It’s not difficult to imagine that first responders need mental health support. The things they experience every day would keep anyone awake at night. The difficult thing for the first responders is talking about mental health support. Then doing something about it.

First Responder Mental Health Problems

What does it mean to be a first responder?

  • Trying desperately to save an old man’s life. Then needing to tell his wife of 60 years that your efforts were unsuccessful and her beloved husband died.
  • Looking at the fright in a young girl’s face and knowing that if you did manage to save her life, she’d soon find out that her legs were gone.
  • Trying to help someone — anyone — in a scene of unbelievable pain, death, and destruction.

It doesn’t matter if you’re a police officer, firefighter, paramedic, or nurse. You’ll run into these types of situations on a regular basis. Maybe not every day, but often enough that it helps shape who you are. Large-scale tragedies are becoming more common. First responders face mass shootings, mudslides, and forest fires. But first responders can also run into traumatic events just by helping at a traffic accident.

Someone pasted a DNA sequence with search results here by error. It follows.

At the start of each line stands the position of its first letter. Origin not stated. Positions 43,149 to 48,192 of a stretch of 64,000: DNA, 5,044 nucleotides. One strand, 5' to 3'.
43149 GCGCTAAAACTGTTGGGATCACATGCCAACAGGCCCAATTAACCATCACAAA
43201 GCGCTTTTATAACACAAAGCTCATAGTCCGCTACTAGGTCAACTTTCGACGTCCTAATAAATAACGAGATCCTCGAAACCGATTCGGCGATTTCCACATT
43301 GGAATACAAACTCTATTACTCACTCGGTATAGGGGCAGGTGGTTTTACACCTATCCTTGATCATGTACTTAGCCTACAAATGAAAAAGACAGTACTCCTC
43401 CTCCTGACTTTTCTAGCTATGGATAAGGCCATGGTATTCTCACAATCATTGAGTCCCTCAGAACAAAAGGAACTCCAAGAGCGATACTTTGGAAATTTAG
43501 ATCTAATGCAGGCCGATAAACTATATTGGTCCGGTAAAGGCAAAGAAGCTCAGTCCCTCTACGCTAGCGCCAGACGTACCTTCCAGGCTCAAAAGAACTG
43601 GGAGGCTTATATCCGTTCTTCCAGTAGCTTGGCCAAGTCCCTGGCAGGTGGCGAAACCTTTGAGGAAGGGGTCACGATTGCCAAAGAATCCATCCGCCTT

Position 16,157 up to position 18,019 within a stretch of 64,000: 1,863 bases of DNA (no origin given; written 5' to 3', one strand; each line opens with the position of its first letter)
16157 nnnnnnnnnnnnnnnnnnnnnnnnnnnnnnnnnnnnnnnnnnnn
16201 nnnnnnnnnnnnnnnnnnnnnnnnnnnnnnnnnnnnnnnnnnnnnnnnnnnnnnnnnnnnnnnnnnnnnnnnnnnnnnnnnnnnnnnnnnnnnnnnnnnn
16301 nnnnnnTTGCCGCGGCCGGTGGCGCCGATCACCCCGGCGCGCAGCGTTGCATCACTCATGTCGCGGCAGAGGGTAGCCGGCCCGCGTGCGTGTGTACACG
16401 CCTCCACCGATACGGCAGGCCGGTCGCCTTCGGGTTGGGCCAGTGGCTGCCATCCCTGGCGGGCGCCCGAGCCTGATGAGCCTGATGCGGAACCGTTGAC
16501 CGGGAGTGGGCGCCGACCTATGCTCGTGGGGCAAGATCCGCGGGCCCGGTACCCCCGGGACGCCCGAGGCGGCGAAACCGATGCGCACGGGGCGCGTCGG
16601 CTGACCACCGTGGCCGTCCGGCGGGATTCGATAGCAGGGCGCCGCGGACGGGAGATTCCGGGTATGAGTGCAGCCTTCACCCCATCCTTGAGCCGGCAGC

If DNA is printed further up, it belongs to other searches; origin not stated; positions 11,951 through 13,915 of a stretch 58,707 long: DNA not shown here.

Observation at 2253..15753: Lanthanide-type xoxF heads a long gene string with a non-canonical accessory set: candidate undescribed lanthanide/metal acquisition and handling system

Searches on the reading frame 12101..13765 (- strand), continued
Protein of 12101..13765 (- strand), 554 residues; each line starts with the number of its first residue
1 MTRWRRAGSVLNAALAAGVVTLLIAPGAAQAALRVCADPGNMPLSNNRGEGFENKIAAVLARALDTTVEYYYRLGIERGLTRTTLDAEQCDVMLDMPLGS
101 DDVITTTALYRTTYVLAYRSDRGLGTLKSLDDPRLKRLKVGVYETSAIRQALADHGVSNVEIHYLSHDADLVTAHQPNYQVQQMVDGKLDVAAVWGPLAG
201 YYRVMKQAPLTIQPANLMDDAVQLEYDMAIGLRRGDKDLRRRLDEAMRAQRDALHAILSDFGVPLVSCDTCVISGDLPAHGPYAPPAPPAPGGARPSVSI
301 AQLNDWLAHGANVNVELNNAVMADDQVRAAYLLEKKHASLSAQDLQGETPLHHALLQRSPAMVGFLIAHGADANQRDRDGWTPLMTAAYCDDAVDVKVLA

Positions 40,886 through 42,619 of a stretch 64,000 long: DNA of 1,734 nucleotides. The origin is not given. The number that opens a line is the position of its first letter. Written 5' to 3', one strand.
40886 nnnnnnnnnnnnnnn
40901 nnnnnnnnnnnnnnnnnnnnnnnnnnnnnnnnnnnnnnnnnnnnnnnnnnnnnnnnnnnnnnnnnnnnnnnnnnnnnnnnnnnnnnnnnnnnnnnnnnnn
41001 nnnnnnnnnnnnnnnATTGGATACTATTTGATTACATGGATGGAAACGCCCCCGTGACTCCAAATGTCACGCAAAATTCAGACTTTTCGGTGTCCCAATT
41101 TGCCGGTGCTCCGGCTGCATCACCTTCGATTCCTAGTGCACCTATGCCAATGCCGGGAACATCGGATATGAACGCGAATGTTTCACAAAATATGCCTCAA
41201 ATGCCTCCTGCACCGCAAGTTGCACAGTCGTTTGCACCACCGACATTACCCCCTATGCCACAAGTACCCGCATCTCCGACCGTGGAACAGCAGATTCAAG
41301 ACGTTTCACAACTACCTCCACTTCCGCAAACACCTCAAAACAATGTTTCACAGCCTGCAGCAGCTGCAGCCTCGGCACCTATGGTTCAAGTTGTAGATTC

First Responders Feel the Stress

People don’t become first responders for the glory. They do it because they want to help people. Unfortunately, their selflessness makes them prone to developing mental health problems. In 2018, the International Association of Fire Fighters (IAFF) and two NBC news agencies decided to find out more about first responder mental health. They sent surveys to firefighters nationwide, and 7,000 of them completed the survey.

The survey is one of many that highlight the problems of first responder mental health. PTSD, depression, and substance abuse are just some of the mental health issues first responders can face.

The survey results show that:

  • 19 percent of firefighters have thought about committing suicide.
  • 27 percent have struggled with substance abuse to deal with their job.
  • 59 percent have had problems with family and relationships.
  • 65 percent relive traumatic experiences.
  • 81 percent believe that getting help will cause others to view them as unfit to keep their jobs.

It’s also interesting that the stress seems to have a cumulative effect. Another question in the survey asked whether first responders believe their mental health issues are the result of PTSD. In the early days of their careers, they don’t see the connection as much as they do as time goes on.

Of respondents with less than five years on the job, 53 percent related their issues with PTSD. At 15 years, that number goes up to 75 percent. Of respondents with 25 years of service, 81 percent relate mental health issues to PTSD.

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Natural Disasters Present Unique Problems